"Bugger," said Ginny, frowning. "Did he tell you where he was going?"
"No," Draco replied. "But you might want to try and Summon his Invisibility Cloak. It worked for me once." That incident felt like a million and a half years ago.
"No need," said Potter's voice. "I'm here."
Draco whirled around and saw Potter sitting with his back to the window, knees drawn up. "Have you been there this whole time?" he spluttered. He tried frantically to remember if he'd been talking to himself at any point. Fuck. He really needed to do something about that habit.
"I fell asleep," said Potter sullenly. "Sorry."
Draco breathed a sigh of relief. Potter certainly looked groggy, and his glasses were lopsided. It was likely that he had sneaked into the compartment and fallen asleep whilst Draco had been out doing reconnaissance. Draco only wished he could stop the sharp feeling of regret that suddenly gripped him at having missed an opportunity to--
--do absolutely nothing, you fucking idiot. Stop it, for your sanity's sake.
Potter got up, stuffed his Cloak into his robe pocket, and walked out.
"Thanks," Ginny said, and jogged after Potter. Draco hauled his trunk out of the compartment and followed them. Thanks for what? he thought, watching her slip an arm round Potter's waist. Potter put his arm round Ginny's shoulders and smiled at her, but he looked sad and lost, like a lonely child.
On the way to the castle, Draco shared a carriage with assorted Hufflepuffs. They yammered inanely about Hufflepuffish things; Draco couldn't bring himself to pay attention. His mind kept wandering back to Potter, to that June night in Grimmauld Place, to their uneasy peace, to Ginny Weasley. The dread he had felt at facing the other Slytherins in the dungeons was quickly dissipating. Having to scheme and bully his way back to the top would distract him from thinking about impossible things.
When Draco walked into the Great Hall, he held his head high, as befitted a war hero. Of sorts. The seventh-year Slytherins were meant to sit nearest the High Table. The others weren't there yet, and Draco took the seat reserved for the eldest boy prefect, at the very head of the table. The rest of them wouldn't be able to say a word about it; it was a school tradition. He couldn't wait for Pansy to get there. She would have to sit across from him for the rest of the year.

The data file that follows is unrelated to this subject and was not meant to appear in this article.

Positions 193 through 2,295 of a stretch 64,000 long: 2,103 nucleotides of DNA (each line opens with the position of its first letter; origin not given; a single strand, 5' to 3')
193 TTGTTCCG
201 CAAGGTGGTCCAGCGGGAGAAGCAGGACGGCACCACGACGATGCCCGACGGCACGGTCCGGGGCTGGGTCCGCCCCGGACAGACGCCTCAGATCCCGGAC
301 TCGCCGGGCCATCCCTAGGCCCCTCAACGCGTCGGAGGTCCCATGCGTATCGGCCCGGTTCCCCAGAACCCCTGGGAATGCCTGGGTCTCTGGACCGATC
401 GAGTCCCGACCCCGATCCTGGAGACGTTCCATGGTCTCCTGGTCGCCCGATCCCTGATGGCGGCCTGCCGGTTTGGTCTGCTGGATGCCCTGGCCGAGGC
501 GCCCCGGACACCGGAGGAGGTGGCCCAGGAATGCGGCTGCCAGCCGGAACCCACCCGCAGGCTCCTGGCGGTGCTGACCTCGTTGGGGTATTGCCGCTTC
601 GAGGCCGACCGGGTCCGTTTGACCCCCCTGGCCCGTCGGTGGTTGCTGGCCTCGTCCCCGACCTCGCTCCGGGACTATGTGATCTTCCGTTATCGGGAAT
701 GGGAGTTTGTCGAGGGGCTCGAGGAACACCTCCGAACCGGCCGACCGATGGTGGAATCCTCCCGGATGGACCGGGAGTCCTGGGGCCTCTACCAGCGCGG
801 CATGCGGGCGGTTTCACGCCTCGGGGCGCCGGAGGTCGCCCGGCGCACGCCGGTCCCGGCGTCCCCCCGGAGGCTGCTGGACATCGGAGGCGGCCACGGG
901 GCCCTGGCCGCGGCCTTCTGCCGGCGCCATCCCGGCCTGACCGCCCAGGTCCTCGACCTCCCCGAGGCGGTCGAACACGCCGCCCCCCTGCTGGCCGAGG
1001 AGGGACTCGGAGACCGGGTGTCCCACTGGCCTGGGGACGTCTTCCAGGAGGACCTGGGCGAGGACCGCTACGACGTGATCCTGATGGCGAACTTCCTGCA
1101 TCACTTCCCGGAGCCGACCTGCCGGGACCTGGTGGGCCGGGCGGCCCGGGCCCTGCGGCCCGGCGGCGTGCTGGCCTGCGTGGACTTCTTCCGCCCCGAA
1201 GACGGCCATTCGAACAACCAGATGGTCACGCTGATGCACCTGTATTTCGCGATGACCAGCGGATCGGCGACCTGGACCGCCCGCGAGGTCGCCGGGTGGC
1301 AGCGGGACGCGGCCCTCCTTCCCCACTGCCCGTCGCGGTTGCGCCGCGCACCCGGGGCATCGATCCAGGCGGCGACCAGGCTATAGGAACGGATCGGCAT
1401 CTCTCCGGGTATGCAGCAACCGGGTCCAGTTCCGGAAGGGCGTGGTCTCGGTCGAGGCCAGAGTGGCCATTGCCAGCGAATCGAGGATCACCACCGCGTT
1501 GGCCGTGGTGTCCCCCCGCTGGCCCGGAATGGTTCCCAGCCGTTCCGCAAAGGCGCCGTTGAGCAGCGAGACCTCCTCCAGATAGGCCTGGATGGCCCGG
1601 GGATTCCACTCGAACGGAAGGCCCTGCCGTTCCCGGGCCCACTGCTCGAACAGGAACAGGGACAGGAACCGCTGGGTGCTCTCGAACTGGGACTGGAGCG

Slowly, the Great Hall filled with more voices. There were telling gaps at every table: many parents had sent their children to other schools last year, and it looked like not all of those students had come back. The Slytherin seventh-years would be missing Crabbe, Goyle and Roper. Draco studied the Ravenclaw table, noting that Padma Patil was not there. Neither were Anthony Goldstein or Morag MacDougal. The seventh-year Hufflepuffs were missing four people, none of whom Draco remembered very well.
There were four missing from Gryffindor also: Granger, Weasley, and those two girls who had always kept to themselves. Parvati Patil was there, curiously enough. She and her friend -- Violet? Rose? Something like that -- sat across from Potter, who was flanked by Longbottom on one side and Ginny on the other. Longbottom and Parvati were the seventh-year prefects now, but of course the Gryffindors never cared for tradition, and so their eldest prefects sat next to the sixth-years.
"Oh, no," said a snide voice across from him. Draco looked up. Pansy was standing next to her seat, glaring. He gave her his best blank look.
"Couldn't you have fallen off the train?" she asked, and Draco promptly decided that he would not be needing her services this year. Daphne Greengrass was much prettier, plus her father had better Ministry connections.
He looked Pansy up and down, smirking a bit, and turned away demonstratively to study the teachers. Hagrid was dead, thank God. Draco had no idea who would be teaching Care of Magical Creatures now -- probably that stocky fellow with greenish hair. Unless he was the new Defence Against the Dark Arts teacher. That would be a laugh.
The antechamber door opened with a bang. Out strode Mad-Eye Moody, whose transfiguration skill Draco had still not forgotten, despite having worked with the nutter for nearly a year. Or perhaps because of it. Moody carried a bundle under his arm and led an unusually long procession of very small people.
As they lined up in front of the High Table, Draco stared in confusion. He didn't remember there being that many first-years... Oh. Hogwarts had been closed for a year. There would be twice as many first-years, half of them twelve years old. Fuck. Twice as long to wait for food. Draco's stomach made a noise of protest.
Moody's bundle turned out to be just Sorting paraphernalia. He placed the Sorting Hat onto the stool and stepped aside. The Hat twitched slightly, but no song followed. Draco sneaked a glance at Headmistress McGonagall, who was glaring at the Hat.
The whispers started about three minutes into the silence. They died down immediately when McGonagall rose and walked around the High Table to approach the stool.
"Is there a problem?" she asked. Her tone suggested that there had better not be a problem.
"My duty has always been to this school," the Hat croaked loudly. "To see it stand, to see it proud. To see it lead the wizarding world into a better future. The Founders Four had entrusted me with this duty, and I have failed them. For a thousand years, the Hogwarts houses have been sowing discord. A hundred wars have been fought, their lessons always forgotten."
Draco blinked in astonishment. This was exactly what he'd been thinking earlier. What was going on?
"Hogwarts must survive, Headmistress," continued the Hat, sounding almost sad. "And because it must survive, I refuse to sort any more students."